Cannabinoids in IBD

Paul Moayyedi

Paul Moayyedi, MB, is a professor of medicine, assistant dean of research, and director of the Farncombe Family Digestive Health Research Institute in the Faculty of Health Sciences at McMaster University.

What is the role of cannabinoids in inflammatory bowel disease (IBD) management?

That’s a great question, which my patients often ask me. “Could I try cannabis?” Particularly in Canada, where I’m from, because it’s legal there, so you could buy it on every street corner.

There is randomized trial evidence, although I would emphasize that the number of patients studied is small, so we’re pretty uncertain about the effect. But in those small randomized studies… what they showed was that patients felt better, particularly with a true cannabis, as opposed to total active cannabinoids (TAC), but we know people feel better on cannabis, which is why it’s so popular. Whilst they said they felt better, if you looked objectively at the actual inflammatory bowel disease (IBD) symptoms, and particularly if you looked for the inflammatory markers of the disease, they were unchanged. There was no difference between the placebo and active treatment.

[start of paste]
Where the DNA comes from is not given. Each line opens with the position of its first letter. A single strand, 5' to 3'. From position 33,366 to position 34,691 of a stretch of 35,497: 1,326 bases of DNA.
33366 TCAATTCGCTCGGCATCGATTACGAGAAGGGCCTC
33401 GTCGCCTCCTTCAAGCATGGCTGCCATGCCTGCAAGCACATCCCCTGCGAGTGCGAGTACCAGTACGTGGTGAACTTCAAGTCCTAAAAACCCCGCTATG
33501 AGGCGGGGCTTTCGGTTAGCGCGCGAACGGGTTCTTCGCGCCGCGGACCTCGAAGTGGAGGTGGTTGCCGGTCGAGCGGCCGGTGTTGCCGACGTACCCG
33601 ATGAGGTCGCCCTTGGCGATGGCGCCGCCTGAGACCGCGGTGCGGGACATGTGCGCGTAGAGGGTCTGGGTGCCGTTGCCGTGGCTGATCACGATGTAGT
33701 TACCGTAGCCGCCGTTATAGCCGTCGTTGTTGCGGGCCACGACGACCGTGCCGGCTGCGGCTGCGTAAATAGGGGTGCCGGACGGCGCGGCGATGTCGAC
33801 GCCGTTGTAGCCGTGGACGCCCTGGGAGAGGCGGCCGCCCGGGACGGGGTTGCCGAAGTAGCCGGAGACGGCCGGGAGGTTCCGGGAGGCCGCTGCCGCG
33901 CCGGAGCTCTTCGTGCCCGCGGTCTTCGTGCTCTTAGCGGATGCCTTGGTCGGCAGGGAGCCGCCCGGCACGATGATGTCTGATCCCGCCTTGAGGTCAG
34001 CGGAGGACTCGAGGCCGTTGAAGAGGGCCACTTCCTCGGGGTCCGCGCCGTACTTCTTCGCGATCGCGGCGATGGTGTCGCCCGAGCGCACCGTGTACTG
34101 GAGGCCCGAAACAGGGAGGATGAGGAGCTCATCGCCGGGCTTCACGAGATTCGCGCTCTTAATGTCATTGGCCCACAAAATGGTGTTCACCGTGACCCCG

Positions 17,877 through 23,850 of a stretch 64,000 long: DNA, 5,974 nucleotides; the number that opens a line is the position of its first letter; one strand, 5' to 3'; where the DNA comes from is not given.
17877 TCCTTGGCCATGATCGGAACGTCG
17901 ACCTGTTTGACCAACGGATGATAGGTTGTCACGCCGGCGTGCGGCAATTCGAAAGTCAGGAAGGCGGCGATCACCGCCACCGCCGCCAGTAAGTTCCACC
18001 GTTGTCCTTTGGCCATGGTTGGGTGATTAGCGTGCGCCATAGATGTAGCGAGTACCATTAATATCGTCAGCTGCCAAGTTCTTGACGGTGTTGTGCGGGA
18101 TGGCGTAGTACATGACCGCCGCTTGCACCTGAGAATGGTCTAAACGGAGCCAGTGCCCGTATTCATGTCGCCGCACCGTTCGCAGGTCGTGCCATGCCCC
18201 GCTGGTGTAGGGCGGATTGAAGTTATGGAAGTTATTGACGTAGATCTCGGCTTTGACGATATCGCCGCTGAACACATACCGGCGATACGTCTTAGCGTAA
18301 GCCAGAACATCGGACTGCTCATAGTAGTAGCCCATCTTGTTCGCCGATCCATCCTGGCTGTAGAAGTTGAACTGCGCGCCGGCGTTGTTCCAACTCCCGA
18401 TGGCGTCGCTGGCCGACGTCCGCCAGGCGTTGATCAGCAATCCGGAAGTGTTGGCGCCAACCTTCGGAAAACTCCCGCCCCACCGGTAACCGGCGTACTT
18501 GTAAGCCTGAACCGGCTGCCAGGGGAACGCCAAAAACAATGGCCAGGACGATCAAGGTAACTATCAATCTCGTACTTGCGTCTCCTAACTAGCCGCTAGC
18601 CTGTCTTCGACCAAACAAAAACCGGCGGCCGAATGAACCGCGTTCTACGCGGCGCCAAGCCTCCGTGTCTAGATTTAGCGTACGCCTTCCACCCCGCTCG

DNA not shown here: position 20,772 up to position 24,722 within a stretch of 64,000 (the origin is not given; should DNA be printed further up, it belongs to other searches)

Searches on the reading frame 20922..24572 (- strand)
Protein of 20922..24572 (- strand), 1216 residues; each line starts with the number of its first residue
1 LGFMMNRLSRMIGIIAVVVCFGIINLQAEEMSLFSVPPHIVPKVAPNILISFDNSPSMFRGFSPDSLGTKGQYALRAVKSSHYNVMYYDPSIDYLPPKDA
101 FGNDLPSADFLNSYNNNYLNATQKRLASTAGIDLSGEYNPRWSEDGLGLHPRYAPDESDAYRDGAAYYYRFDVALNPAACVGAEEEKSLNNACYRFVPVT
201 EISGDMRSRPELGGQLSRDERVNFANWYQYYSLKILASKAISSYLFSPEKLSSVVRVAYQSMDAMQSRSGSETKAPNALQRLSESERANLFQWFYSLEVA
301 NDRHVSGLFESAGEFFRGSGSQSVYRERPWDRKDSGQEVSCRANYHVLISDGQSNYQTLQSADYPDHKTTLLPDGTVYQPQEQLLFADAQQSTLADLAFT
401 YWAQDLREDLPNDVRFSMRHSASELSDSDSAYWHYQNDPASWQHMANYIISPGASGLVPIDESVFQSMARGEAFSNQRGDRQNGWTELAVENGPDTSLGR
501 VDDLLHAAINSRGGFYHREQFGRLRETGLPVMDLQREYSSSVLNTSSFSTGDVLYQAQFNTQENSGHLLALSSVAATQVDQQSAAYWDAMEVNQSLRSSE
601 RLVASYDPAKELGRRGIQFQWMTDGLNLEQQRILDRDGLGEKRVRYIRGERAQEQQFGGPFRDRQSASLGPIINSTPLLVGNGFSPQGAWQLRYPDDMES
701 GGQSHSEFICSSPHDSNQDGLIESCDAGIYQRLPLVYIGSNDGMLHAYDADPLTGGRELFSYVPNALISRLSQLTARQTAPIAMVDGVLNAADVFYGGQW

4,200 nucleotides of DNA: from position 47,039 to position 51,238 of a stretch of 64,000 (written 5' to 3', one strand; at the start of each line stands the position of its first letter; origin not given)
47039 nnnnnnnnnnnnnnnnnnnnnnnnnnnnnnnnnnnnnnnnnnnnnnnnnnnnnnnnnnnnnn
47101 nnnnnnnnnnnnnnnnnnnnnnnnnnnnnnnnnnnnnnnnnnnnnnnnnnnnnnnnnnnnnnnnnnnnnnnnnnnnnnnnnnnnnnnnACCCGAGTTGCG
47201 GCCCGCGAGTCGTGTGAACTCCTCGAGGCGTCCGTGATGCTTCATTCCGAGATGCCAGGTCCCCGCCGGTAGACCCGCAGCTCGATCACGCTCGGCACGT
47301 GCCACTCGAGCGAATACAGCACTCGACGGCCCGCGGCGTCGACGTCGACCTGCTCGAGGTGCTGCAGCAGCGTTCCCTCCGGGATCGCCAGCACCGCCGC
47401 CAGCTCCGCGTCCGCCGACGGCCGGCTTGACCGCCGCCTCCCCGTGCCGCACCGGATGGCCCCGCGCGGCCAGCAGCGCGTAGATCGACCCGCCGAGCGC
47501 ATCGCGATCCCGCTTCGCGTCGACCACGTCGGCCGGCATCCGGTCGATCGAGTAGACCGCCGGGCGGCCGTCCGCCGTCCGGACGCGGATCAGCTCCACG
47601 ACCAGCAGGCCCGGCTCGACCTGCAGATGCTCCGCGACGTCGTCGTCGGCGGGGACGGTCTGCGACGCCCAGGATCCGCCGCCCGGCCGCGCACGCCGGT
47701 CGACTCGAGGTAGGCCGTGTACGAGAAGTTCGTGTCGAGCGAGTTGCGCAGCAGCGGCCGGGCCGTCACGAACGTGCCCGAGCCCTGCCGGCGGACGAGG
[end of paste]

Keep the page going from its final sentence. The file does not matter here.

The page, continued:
The evidence we have would suggest they don’t work in IBD, but I’d have to say cannabis is a very complex pharmacologic compound with many possibly pharmacoactive ingredients. This does need more study, but I don’t recommend it for my patients with IBD.

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